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Encounters with racism and cultural stereotypes might hurt young blacks and members of other minority groups in high school, but a Canadian study indicates that any performance distinctions in elementary and high school disappear once such students enter a university.

Earlier this year, a study by the Toronto Board of Education found disproportionately low grades and high dropout rates for black and Portuguese youngsters.

But a study by the Institute for Social Research at Toronto's York University found little difference in the average grades of students from different racial or economic backgrounds.

The study "shows that once you get into university, your racial or social class doesn't work against you," said Paul Grayson, the sociology professor who directed the study. "What this means is the university is working for a large and diverse population."

Grayson's study of more than 1,100 first-year students was triggered by his concern that Canadian policy-makers rely too heavily on U.S. studies that found lower grades and graduation rates for black university students.

The Canadian study found grades averaged 70 percent for students from European backgrounds, 69 percent for East Indians, 68 percent for blacks and 67 percent for other students, including Iranians, Central Americans and Southeast Asians.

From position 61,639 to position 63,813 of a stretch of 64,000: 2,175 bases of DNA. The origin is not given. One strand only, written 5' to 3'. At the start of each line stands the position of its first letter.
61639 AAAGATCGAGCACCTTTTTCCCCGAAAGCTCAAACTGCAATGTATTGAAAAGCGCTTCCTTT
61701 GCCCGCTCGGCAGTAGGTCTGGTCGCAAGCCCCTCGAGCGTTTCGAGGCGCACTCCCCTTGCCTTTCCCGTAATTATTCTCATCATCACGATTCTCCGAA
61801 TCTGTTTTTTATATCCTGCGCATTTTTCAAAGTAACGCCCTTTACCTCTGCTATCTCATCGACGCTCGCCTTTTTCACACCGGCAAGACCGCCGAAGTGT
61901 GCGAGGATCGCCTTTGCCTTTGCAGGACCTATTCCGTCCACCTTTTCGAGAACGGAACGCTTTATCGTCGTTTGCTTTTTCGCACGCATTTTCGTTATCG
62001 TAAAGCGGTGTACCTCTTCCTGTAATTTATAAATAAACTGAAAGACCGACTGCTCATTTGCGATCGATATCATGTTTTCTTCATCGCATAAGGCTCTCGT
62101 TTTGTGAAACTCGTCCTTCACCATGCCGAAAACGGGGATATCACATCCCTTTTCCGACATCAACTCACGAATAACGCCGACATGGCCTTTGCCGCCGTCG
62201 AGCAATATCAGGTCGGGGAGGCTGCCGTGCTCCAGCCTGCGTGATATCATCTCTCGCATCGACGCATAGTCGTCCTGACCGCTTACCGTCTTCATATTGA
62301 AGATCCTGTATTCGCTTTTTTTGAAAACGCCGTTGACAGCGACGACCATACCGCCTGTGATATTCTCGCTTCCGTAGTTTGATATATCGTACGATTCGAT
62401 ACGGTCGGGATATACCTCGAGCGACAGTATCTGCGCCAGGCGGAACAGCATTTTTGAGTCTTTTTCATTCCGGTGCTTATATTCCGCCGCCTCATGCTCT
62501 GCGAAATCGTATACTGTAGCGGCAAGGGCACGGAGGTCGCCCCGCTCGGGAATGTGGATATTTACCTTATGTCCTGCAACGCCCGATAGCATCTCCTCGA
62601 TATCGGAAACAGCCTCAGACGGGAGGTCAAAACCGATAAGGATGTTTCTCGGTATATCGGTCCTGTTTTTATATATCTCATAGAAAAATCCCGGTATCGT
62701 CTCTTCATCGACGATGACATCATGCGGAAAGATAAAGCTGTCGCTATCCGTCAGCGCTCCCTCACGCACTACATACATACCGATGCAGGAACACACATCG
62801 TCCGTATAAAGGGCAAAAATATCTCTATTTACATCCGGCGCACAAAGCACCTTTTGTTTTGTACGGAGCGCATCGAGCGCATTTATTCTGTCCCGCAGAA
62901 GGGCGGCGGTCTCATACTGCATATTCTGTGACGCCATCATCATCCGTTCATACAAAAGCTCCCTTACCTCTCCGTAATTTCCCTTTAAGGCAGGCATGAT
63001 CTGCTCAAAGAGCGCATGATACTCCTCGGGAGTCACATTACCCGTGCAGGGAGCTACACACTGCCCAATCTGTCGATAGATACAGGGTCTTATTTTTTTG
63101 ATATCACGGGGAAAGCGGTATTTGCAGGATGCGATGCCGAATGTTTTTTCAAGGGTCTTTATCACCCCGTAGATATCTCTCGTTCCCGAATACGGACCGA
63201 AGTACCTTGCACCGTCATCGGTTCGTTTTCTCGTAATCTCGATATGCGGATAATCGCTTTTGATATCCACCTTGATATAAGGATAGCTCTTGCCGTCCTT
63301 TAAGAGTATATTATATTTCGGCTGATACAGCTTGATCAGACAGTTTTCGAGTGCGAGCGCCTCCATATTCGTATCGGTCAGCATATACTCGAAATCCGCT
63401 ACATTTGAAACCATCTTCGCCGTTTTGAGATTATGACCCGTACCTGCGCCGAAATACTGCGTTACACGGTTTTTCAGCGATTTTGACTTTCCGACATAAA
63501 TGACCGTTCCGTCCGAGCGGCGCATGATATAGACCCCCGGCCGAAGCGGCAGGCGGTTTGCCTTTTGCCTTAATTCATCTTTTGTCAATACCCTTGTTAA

The average grades were consistent across family income levels, Grayson said, noting 62 percent of black and Chinese students, 55 percent of East Indian students and 44 percent of students with a European background reported family incomes of $35,000 or less in U.S. dollars.

While all first-year students faced an average drop of 9 percent in their grades from their final year of high school, black students reported the smallest average drop in achievement, he continued.

"If you were to ask most people, they would assume black students are doing poorly and Chinese students are doing extremely well," he said. "In actual fact, though, there tends to be very little difference between the students based on their race and income levels."

Yet, the stereotypes black and other minority students face before university might have an effect on university enrollment rates.

While high school students of European origin constitute 54 percent of the city's high school population, they account for 74 percent of the university's students. On the other side, blacks constitute 9 percent of Toronto high school students, but only 5 percent of the student at the university.

Andre Bastian, who immigrated from the Bahamas 10 years ago and is now president of the York Federation of Students, said the university isn't "totally devoid of racism, but there is much more acceptance of different cultures, different backgrounds here as compared to high school."

Grayson said the institute will continue to track the students' performance throughout their university careers.

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